A neighbor, Ayed Ayed Kamil, stands amid the rubble of the destroyed al-Ibbi family home. 

© 2015 Ole Solvang/Human Rights Watch

“Every day is getting worse,” Rajaa Mosaabi, the chairwoman of the Arab Human Rights Foundation, based in Sanaa, told me by phone this morning about the deteriorating situation in Yemen. “Today alone I heard 20 to 25 bombs explode all around my home.”

The situation is difficult for everyone. But if you have a disability, it’s particularly bad.

According to the United Nations human rights office, an estimated three million people with disabilities live in Yemen. Many of them are at particular risk because they can’t flee to safety or access even basic services.

Because of the limited fuel, lack of electricity and rubble-covered streets, people with disabilities – particularly those in wheelchairs – cannot readily move about and have become virtually imprisoned in their homes.

With dozens of hospitals damaged, or closed, or unable to get supplies since the Saudi-led coalition began its aerial bombing campaign on March 26, people with disabilities  cannot access much-needed health care and medicines. More than 300 organizations that provided specialized services for people with disabilities have had to close, many with their facilities in shambles. In many hospitals across Yemen that remain functioning, people with pre-existing disabilities are reportedly being denied access to medicines they require because of the urgent need to treat people injured in the conflict.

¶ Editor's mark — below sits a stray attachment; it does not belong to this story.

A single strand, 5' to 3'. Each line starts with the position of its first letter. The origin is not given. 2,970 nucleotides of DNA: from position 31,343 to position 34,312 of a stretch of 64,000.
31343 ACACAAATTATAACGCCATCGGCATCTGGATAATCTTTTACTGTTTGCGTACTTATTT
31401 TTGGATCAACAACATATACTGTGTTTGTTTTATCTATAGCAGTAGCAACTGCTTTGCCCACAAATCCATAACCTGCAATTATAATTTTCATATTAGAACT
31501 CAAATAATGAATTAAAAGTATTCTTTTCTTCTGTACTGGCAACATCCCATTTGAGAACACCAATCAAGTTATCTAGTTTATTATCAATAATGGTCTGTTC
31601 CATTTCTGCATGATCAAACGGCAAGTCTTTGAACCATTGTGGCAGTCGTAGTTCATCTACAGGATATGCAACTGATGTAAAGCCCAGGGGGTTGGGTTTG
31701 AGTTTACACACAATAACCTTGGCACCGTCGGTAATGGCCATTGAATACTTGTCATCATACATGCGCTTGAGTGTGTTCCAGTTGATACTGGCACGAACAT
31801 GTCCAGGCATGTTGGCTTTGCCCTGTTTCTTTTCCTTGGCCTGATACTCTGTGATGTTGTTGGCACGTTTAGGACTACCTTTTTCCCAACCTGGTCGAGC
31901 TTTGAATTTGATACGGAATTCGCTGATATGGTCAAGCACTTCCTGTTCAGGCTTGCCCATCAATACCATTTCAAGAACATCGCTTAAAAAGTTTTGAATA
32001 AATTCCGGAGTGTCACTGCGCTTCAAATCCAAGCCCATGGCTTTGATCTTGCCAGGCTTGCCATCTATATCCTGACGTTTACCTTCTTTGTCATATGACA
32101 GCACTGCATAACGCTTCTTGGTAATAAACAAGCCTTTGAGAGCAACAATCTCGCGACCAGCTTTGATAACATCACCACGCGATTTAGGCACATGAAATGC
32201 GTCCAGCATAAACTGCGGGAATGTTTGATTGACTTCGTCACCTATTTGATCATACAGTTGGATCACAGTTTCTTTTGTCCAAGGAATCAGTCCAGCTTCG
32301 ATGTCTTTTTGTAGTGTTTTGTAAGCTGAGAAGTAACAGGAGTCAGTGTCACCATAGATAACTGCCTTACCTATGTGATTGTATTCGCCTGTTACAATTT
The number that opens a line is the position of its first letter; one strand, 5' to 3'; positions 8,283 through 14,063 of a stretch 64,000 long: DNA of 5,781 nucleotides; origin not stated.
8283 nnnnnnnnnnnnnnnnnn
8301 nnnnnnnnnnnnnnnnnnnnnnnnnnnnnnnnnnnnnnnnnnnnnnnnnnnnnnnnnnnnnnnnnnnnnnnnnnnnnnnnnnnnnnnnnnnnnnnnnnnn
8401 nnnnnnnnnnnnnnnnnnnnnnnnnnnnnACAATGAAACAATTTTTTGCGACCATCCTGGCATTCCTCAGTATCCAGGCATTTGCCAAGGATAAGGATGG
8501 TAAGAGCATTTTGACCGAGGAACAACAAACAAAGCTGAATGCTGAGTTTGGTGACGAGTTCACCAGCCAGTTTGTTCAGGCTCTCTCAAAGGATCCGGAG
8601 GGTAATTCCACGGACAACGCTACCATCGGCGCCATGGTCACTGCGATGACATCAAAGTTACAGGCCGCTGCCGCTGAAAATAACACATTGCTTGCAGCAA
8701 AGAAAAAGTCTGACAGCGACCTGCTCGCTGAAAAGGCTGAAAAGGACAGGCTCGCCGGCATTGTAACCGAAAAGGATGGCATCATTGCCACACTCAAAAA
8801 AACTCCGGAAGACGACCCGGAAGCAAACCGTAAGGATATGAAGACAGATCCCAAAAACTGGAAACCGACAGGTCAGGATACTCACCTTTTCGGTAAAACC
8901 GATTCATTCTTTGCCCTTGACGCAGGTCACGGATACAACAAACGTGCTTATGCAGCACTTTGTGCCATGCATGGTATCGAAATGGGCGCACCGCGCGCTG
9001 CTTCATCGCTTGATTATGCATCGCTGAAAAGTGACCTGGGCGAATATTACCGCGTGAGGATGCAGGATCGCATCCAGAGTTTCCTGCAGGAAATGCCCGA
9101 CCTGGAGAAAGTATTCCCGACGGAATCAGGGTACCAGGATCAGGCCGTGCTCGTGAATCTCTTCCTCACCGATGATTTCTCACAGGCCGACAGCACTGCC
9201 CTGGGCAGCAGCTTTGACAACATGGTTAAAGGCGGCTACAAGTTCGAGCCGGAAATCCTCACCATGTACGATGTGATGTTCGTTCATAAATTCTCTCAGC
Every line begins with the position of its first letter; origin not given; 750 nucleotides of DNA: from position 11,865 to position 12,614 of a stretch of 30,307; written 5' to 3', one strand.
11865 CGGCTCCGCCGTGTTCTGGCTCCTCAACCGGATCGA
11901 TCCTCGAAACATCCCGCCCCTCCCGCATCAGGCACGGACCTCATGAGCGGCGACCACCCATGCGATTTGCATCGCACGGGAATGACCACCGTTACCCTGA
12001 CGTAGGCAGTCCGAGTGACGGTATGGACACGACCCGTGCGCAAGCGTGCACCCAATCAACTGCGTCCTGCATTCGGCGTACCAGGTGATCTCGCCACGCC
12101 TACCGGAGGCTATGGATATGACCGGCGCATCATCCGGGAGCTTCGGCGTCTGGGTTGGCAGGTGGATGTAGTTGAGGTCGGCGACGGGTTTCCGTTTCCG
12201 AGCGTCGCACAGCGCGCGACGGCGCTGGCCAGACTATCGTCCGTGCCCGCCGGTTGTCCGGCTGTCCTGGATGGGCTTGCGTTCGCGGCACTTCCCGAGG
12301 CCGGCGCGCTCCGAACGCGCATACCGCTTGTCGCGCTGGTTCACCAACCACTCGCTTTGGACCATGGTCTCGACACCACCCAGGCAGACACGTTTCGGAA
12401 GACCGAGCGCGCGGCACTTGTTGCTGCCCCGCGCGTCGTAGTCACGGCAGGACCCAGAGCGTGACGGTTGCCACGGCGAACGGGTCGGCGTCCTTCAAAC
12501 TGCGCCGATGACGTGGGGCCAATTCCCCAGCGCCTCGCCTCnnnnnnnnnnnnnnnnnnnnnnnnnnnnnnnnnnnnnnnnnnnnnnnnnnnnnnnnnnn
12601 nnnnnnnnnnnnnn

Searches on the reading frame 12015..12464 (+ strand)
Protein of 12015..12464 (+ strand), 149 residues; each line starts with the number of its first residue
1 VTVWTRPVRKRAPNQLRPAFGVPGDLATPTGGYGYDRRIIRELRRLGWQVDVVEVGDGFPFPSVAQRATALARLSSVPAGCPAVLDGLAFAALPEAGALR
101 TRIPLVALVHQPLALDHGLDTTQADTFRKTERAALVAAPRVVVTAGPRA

Schools and hostels for children with disabilities, including a school and girls’ hostel run by al-Aman Association for the Care and Rehabilitation of the Blind, were among buildings destroyed in coalition airstrikes on April 20. Some girls were injured. “They are in a really bad situation,” she said, adding that they need counseling for trauma. We spoke briefly by cell phone, Mosaabi’s main communication link since she can’t send emails because of electricity outages.

Mosaabi, who has a physical disability, was injured during attacks on April 20:  “Everywhere on my body was bleeding – my ears, my leg. I couldn't see or hear for five days. I stayed in the hospital for 14 days. I was fortunate to survive.”

With a five-day ceasefire due to begin tomorrow, humanitarian assistance – including food, fuel and medical care – urgently needs to reach people with disabilities. This will require outreach to disability advocates and organizations of people with disabilities to help identify and assist this at-risk population. Millions of people are counting on it.